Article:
The following is an excerpt from Omichi no joshiki [Tenrikyo Fundamentals] (pp. 39–43) by Koji Sato (佐藤浩司), assistant professor at Tenri University and instructor at Tenri Seminary. Note: This translation is tentative and may require further revision.
Saved By the Truth of Saving Others
We have the following expression in Tenrikyo, “Through saving others, you yourself shall be saved.”
Yet I must note that this does not mean, “Through saving others, you become saved in exchange” or “If you want to be saved, you must first save others.” These words contain a more profound meaning.
There are two stories in the Anecdotes of Oyasama where this teaching of “saving others” appears.
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In April 1875, Eijiro Enomoto of Sugahama, Sandoson, in Fukui Prefecture visited the Residence to ask that his daughter Kiyo be saved from a psychological illness. Oyasama said to him:
You need not worry, you need not worry. Go home quickly, as a great misfortune has happened in your home. Visit houses in your village one by one and save 42 persons. Pray to God earnestly at each house, chanting, ‘Namu Tenri-O-no-Mikoto,’ while pressing your hands together in prayer. By saving others, you yourself shall be saved.
Anecdotes of Oyasama 42 “By Saving Others”
Eijiro thereby returned home. He found that his daughter was severely ill and that his village was in a terrible situation. There were people sick from various illnesses everywhere. He visited each house and after helping 42 people recover through his prayers, his daughter also experienced a complete recovery. The other story is as follows:
In 1885, Hyoshiro Kami and his daughter Kimi suddenly lost their eyesight. When Hyoshiro’s wife Tsune visited the Residence on their behalf, Oyasama said:
God is testing him and guiding him. It is best for your husband to return himself. He will then be thoroughly instructed in the Teaching.
Hyoshiro then returned to the Residence, traveling 16 kilometers while being guided by his wife. Oyasama directly instructed him in the “Story of Creation.”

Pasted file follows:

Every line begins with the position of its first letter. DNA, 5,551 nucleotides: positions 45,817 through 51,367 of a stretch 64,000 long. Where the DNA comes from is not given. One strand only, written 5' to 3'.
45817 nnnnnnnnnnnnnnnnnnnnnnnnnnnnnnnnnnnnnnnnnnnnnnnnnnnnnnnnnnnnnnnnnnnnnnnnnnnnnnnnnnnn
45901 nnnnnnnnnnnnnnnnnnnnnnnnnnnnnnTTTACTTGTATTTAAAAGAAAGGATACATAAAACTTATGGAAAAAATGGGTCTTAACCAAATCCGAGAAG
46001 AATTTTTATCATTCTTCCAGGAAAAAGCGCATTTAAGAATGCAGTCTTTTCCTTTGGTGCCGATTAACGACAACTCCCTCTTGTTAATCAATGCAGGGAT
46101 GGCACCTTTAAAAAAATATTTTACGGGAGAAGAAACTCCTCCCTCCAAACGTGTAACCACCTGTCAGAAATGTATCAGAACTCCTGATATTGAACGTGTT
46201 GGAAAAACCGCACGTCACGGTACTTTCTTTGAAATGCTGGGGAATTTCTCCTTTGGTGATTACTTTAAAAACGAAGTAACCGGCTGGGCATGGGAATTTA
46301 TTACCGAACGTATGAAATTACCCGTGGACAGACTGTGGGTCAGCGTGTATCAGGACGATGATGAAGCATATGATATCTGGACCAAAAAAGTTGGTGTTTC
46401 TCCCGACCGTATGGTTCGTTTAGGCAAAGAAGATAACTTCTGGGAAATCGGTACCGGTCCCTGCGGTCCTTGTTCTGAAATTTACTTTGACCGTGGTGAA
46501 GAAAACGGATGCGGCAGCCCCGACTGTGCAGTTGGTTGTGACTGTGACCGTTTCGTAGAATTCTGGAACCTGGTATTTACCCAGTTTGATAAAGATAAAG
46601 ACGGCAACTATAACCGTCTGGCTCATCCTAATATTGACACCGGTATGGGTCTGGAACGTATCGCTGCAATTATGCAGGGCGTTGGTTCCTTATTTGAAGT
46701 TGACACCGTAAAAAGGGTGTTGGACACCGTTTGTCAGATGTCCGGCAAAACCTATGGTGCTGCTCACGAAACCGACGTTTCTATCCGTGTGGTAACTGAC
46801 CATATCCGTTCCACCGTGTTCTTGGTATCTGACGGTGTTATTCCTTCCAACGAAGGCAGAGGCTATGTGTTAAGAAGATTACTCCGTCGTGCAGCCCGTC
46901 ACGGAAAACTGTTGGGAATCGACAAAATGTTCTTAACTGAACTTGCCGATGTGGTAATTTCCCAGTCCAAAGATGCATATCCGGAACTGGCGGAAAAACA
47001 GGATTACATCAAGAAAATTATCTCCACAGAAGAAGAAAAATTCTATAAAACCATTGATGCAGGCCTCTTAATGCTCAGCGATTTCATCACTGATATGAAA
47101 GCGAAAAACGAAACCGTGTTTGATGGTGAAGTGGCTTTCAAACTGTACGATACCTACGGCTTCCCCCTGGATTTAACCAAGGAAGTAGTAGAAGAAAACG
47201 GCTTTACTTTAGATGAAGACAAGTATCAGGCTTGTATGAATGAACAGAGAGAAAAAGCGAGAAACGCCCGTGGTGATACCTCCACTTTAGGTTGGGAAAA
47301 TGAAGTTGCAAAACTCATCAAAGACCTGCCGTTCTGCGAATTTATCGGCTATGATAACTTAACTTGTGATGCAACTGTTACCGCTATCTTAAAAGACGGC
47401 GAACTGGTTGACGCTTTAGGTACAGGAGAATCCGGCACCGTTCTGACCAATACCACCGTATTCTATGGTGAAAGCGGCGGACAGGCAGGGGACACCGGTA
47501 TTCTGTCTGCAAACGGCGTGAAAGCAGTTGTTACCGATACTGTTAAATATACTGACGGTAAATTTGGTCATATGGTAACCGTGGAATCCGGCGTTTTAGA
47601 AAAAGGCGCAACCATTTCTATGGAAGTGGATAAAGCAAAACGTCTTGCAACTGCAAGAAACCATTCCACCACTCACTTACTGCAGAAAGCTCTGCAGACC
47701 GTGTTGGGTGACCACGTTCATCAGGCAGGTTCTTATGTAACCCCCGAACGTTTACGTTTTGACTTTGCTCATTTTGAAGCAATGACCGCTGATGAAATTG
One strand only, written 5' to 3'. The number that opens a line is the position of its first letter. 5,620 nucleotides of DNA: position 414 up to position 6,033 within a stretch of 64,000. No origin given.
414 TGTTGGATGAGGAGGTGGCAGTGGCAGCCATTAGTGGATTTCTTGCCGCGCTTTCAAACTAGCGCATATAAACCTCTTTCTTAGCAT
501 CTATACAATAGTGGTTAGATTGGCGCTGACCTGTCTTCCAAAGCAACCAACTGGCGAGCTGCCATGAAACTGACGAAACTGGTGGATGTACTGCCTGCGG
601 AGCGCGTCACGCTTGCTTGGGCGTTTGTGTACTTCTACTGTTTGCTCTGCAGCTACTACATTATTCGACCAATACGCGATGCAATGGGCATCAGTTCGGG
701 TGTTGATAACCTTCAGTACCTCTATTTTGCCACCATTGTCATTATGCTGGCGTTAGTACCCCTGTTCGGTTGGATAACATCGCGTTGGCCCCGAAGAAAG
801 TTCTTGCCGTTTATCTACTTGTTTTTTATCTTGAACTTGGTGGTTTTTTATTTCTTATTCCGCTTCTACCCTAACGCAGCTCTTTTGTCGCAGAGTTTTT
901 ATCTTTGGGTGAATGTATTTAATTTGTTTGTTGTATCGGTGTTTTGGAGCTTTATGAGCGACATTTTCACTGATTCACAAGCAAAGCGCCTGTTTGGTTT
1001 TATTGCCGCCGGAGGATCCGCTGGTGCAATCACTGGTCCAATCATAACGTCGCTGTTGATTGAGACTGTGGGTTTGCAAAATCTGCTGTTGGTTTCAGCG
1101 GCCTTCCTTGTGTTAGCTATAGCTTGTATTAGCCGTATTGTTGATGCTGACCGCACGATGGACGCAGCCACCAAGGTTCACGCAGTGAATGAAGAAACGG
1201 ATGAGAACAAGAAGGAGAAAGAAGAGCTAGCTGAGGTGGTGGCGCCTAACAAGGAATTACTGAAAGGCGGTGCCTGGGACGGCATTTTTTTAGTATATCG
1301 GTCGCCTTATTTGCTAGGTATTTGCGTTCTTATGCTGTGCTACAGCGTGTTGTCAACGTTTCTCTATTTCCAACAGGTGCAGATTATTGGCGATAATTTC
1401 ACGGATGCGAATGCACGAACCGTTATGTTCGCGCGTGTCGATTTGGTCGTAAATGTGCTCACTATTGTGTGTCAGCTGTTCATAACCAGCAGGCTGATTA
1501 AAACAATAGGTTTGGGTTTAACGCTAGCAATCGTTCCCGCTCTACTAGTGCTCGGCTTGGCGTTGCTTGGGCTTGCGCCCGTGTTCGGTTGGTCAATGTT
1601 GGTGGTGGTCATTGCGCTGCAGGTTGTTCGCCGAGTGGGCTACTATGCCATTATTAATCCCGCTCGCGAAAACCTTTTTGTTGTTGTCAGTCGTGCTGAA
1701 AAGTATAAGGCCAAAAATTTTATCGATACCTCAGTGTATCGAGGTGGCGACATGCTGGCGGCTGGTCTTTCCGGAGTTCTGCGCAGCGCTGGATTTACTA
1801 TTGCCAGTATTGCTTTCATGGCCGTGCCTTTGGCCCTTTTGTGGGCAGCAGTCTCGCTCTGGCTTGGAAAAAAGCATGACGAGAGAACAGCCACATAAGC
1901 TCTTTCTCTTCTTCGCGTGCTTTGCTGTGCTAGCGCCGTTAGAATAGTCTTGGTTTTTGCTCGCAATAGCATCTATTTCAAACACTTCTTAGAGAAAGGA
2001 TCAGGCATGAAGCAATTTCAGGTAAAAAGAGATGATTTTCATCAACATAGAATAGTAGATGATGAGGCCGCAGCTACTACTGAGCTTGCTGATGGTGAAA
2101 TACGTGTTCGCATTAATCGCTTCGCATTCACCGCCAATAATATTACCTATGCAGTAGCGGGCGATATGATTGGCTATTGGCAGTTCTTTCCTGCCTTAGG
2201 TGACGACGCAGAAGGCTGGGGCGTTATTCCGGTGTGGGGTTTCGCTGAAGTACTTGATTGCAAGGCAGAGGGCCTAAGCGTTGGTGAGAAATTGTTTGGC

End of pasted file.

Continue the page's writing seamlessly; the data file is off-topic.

After Oyasama’s instruction ended, Hyoshiro found that his vision had returned without him realizing when or how it exactly happened. When he returned home, his daughter also was blessed with her vision.
Yet after that, Hyoshiro’s vision was blurry and he was unable to see distant objects until 8 a.m. every morning. He did not know what to make of this. So when he returned in the first month of 1886, he asked Oyasama and She said:
God has finished guiding you, but not has finished testing you. Testing means that you yourself shall be saved through saving others. You must not think of yourself. If you single-heartedly turn yourself to the thought, ‘I must at any cost save others and have others be saved,’ then your illness will be completely cured.
Anecdotes of Oyasama 167 “Through Saving Others”
It is crucial that Oyasama said, “You must not think of yourself.” Oyasama is instructing us that in order for us or someone dear to us to be saved from illness or misfortune, we must forget all about everything that has to do with ourselves. We must instead direct our attention outward, praying and working for the sake of others.
In the first story, although Eijiro Enomoto went to ask for his daughter to be saved, he was instructed to save others. In reality, it is by no means an easy matter to pray to have 42 people be saved.
If we were to set about in accomplishing this, we will find that we have no time to think about our own situation. This story teaches us the importance of becoming of the mind that wishes for others to be saved.
In the second story Oyasama tells Hyoshiro Kami:
God has finished guiding you, but not has finished testing you. Testing means that you yourself shall be saved through saving others.
A person who is confronted by a misfortune or trouble finds that it is more important than anything else to be saved from this situation. Yet the misfortune or trouble is but a catalyst for a person to be guided to the teachings. I feel that Oyasama is teaching us that we are not to stop at that step but to place ourselves at “the locus of mutual salvation” where we find the key to having faith in this path.
To place ourselves on this stage of mutual salvation is to perceive the troubles, misfortunes, difficulties, and privation of others as our own responsibility and thus refuse to cast them aside. By praying for the salvation of others, we are able to purify our minds and advance on the path of “spiritual growth” that God the Parent so ardently desires.
Hyoshiro did as he was taught and single-heartedly dedicated himself to saving others and received the blessings that allowed him to completely recover from his disability.
*Note: This post has been revised since its original publication.
I have taken the liberties here of revising and making what I see as small improvements to the some of the quotes from Anecdotes.